How Senior Home Repairs and/or Modifications Allow Elders to Age in Place

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by: Tehila Mörtl


One of the biggest elder issues involves home repairs and modifications.  As we review some of the modifications which can allow your otherwise healthy elder to remain in their home and for the opportunity to age in place.  There is a vast range of options available to disabled individuals which the geriatric care managers at Advise & Protect Senior Care Consultants will be happy to review with you

For instance, one suffering with arthritis or other disabling functioning of the hands, replacing door knobs with levered handles or ones which can be opened by push button are excellent examples.  More common needs to keep a senior at home include installing handrails on both sides of indoor and outdoor steps be it one or a few; plus, ramps if stairs pose too much difficulty or should one need use of a cane, wheelchair or even mobility scooter. 

To address your elder issues, there might also be a need to adjust cabinet height in kitchen and bath.  Walk-in showers are another consideration those dealing with physical challenges such as stepping over the side of a tub being too difficult for a variety of reasons. 

When looking to help your elder live more independently and maintain their home, an occupational therapist can offer invaluable advise on what modifications are necessary to best adapt your elders home for safe accessibility. 

There are a number of resources not only for making such modifications but in receiving assistance for those who are on a limited income to assist your senior at home.  For instance, one can check for his or her state’s listings for agencies and organizations which offer such funding.  One nationwide program is Rebuilding Together, a 100,000 volunteer strong organization, offering low-income homeowners with critical home repairs, accessibility modifications and energy-efficient upgrades.”  Lest we not forget the good works of Veterans Housing Initiative through Department of Veteran’s Affairs (VA) which focuses on modifications and repairs for retired and active military members.  The VA offers grants to service members and veterans with certain permanent and total service-connected disabilities to help them buy or build an adapted home, or modify their existing residence.  For more information on the two grants which are available, please contact the VA at (800) 827-1000 to request appropriate form(s) and application(s).  Please remember many of the services provided by Advise & Protect Senior Care Consultants are offered at no charge to seniors and their families.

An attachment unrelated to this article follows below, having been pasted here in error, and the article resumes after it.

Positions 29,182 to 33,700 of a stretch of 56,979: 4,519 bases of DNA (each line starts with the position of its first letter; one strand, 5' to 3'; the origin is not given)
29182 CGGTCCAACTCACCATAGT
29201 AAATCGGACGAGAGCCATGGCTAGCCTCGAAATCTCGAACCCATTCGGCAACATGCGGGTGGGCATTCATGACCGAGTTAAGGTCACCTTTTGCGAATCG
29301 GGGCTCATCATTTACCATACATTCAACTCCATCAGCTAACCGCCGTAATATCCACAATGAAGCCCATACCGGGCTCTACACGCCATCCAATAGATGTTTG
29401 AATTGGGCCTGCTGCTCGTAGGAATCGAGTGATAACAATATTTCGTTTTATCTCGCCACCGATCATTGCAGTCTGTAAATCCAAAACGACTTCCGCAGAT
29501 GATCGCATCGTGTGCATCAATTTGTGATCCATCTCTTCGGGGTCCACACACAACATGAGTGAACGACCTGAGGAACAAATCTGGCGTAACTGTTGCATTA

Those without veteran status, may contact their regional office on aging. In addition, the local independent living center might also be able to offer suggestions on assistance paying for necessary modifications and repairs; as well as, housing assistance, health care and how enhance one’s independent living skills.

Additional examples of what modifications can be made to allow for making one’s home more accessible include:  

  • Paved walkways from parking to home entry and ground level entry
  • Ease of entry (i.e. modified doorways, 32” or greater, to allow for wheelchair access)
  • Homes with a one or two step entry that will allow for one inch increase in height per one foot in length.
  • Hallways with a minimum width of 42 inches, preferably 48 to 60 inches
  • Kitchen modeled in a U or L shape offering easy wheelchair access
  • Front operational controls on all appliances (i.e. countertop range, front loading dishwasher and laundry appliances)
  • Wall over lowered to 30 to 40 inches in height
  • Shelving no greater than 18 inches deep
  • Pullout cutting board
  • Lever handled faucets
  • Bathroom offering a 5 foot square clearance to allow for 360º turning radius
  • Tilted or lowered mirror(s)
  • Cabinets, racks and shelves at chair height
  • Fold down, hinged seat in shower
  • Wheelchair accessible shower
  • Skid proof flooring in shower
  • Adjustable or held-held shower head
  • Toilet seat not to exceed 17 to 19 inches in height
  • Reinforced ceilings to allow for weight bearing lift assist equipment
  • Sliding or bi-fold doors
  • Adjustable closet rods
  • Proximity to public transportation 

Should you have questions, need additional assistance or even have valuable information on senior home modification to allow for aging in place and would like to share with other readers, please feel welcome and encouraged to contact us directly.


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